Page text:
It is unfortunate that despite the admission of both the bar and the bench of the endemic of corruption in the judiciary, the NJC has not done enough to rid it of the filth. There is no substitute for the enforcement of disciplinary codes guiding the bar and the bench. A former CJN, Mahmud Mohammed, was spot-on when he told the Senate in 2016 during his confirmation hearing, “The problem is with us. We don’t want cases to finish quickly,” when quizzed on delayed justice delivery.

Regrettably, the Attorney-General and Minister of Justice, Abubakar Malami, bemoaned at a public lecture last year that the order of the day is, “Go home and sin no more: Corrupt Judges escaping justice in Nigeria.” Such dereliction of duty explains why 64 judges “were disciplined as appropriate,” by the NJC with only retirement between 2009 and 2014. A judge in the temple of justice that soils his/her hand does not go unpunished in decent societies.

Some of these bad eggs still hold sway. They and their allies at the bench have ensured the demobilisation of the Administration of Criminal Justice Act, widely applauded at inception as capable of giving traction to justice delivery.

The evidence of looting public funds here is staggering. Corruption has rendered Nigeria prostrate, given reports even from outside our shores. A United States-based Global Financial Integrity based on data from World Bank and International Monetary Fund, said a total of $182 billion was siphoned from Nigeria between 2000 and 2009; and “Nigeria is the leading source of illicit financial outflow from sub-Sahara Africa.”

Yet, the judiciary has been weakened by its infiltration by corrupt politicians and lawyers. Bewilderingly, President Muhammadu Buhari noted that corruption “will kill Nigeria, if we don’t kill corruption.” Buttressing this point, he put the amount of funds looted in the 10 years to 2015 at $150 billion. According to the Minister of Information and Culture, Lai Mohammed, in a statement, recoveries between May 29, 2015 and May 25, 2016, including interim forfeiture (cash and assets) amounted to N3.4 trillion. Between January to August this year, the EFCC says N409 billion and $69 million were recovered from looters. This is in spite of the stifling of 103 high-profile cases, mostly those of politically exposed persons and recurrent fresh discovery of hidden funds and assets.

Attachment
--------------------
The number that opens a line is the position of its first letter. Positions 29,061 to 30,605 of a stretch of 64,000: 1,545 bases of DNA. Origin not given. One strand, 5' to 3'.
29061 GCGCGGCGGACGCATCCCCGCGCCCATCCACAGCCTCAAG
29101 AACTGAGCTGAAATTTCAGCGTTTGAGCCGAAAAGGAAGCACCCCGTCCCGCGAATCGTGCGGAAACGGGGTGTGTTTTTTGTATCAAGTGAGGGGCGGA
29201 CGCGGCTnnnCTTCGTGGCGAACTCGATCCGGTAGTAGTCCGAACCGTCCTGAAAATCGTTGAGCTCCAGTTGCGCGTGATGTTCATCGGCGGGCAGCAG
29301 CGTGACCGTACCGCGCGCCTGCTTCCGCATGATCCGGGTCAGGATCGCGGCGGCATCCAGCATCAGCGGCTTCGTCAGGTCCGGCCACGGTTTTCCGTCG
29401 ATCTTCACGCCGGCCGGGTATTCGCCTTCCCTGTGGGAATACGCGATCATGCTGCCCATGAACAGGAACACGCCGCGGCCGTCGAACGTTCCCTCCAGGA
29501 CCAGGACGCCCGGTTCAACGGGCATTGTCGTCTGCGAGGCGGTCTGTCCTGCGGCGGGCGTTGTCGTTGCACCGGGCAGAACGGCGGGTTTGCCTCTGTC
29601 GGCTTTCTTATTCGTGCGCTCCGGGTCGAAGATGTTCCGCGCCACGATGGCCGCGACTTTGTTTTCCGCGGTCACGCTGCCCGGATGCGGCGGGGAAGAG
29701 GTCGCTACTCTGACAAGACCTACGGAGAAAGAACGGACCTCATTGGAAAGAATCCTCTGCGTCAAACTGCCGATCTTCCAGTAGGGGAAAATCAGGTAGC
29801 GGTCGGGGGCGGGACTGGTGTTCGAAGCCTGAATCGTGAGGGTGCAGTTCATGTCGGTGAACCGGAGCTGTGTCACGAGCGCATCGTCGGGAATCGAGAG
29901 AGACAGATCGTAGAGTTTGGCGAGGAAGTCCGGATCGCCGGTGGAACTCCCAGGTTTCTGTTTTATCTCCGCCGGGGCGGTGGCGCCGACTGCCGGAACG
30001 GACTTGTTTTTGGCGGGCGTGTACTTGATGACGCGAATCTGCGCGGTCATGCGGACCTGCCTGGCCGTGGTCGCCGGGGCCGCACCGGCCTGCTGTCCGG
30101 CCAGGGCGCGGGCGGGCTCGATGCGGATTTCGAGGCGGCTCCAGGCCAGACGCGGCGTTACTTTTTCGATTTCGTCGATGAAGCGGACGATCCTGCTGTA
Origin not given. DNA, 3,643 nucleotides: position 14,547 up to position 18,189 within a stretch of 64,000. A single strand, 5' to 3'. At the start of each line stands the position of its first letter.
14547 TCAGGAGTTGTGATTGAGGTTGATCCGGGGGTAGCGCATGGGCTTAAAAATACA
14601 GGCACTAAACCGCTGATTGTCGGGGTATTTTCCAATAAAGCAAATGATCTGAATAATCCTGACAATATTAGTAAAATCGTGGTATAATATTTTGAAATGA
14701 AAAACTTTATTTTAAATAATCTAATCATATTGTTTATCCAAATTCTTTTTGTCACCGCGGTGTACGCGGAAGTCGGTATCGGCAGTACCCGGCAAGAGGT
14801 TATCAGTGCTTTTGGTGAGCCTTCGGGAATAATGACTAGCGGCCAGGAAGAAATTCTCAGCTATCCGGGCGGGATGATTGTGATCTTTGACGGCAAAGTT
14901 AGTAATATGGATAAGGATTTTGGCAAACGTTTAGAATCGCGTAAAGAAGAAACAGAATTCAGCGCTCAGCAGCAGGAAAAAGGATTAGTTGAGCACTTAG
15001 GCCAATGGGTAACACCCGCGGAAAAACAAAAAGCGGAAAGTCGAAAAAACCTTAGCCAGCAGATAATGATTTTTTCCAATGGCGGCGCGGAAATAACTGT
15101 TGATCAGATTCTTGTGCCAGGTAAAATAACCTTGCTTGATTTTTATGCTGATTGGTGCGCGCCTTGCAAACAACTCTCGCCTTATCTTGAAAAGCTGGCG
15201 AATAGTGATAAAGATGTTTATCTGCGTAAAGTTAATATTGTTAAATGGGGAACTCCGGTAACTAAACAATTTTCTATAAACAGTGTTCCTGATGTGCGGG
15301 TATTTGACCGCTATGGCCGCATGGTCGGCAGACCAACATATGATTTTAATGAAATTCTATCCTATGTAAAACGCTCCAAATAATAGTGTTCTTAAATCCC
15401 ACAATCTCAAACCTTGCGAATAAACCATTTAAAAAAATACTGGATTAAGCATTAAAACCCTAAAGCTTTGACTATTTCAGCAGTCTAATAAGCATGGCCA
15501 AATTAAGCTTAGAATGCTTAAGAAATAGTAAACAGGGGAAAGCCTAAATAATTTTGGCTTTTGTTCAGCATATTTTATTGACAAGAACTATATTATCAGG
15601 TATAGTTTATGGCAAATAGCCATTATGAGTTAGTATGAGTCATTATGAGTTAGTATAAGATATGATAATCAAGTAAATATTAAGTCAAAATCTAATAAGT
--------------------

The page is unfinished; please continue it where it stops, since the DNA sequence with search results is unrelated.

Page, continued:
The recoveries could have been much more, had special courts been integral part of Nigeria’s legal response to corruption. Malaysia and Singapore are among countries that have used the strategy to deepen their anti-graft war. Malaysia has 14 of such courts, which its Deputy Commissioner on Anti-Corruption Commission, Datuk Mustafar Ali, said has revolutionised trial. “With many dedicated courts on corruption, prosecution cases can be attended quickly,” she enthuses. Besides, the country also has a “name-and-shame” database where it uploads names of those that have been convicted of corruption, which Ali says the US has adopted, and seen as a model globally.

An effective judiciary is a powerful weapon against corruption. But there is still much to be done to strengthen it for the anti-graft war. Special court system must go in hand with broader judicial reform. Fair judicial salaries and pensions, Transparency International says, make court personnel less vulnerable to bribery. These should reflect experience, performance and an honest track record. In the face of powerful interests, several measures can also protect judges from pressure. These include investigations of credible allegations against them, and limited liability for decisions. For once, corrupt judges should go to jail here. Court officials must be aware that if corruption is proved, they will be removed in a fair, open way. However, making the special courts to achieve the desired objectives in Nigeria is not the duty of the judiciary alone, but a challenge for all, especially civil society and the media, who crave for good governance and a better society where public funds work for the good of all.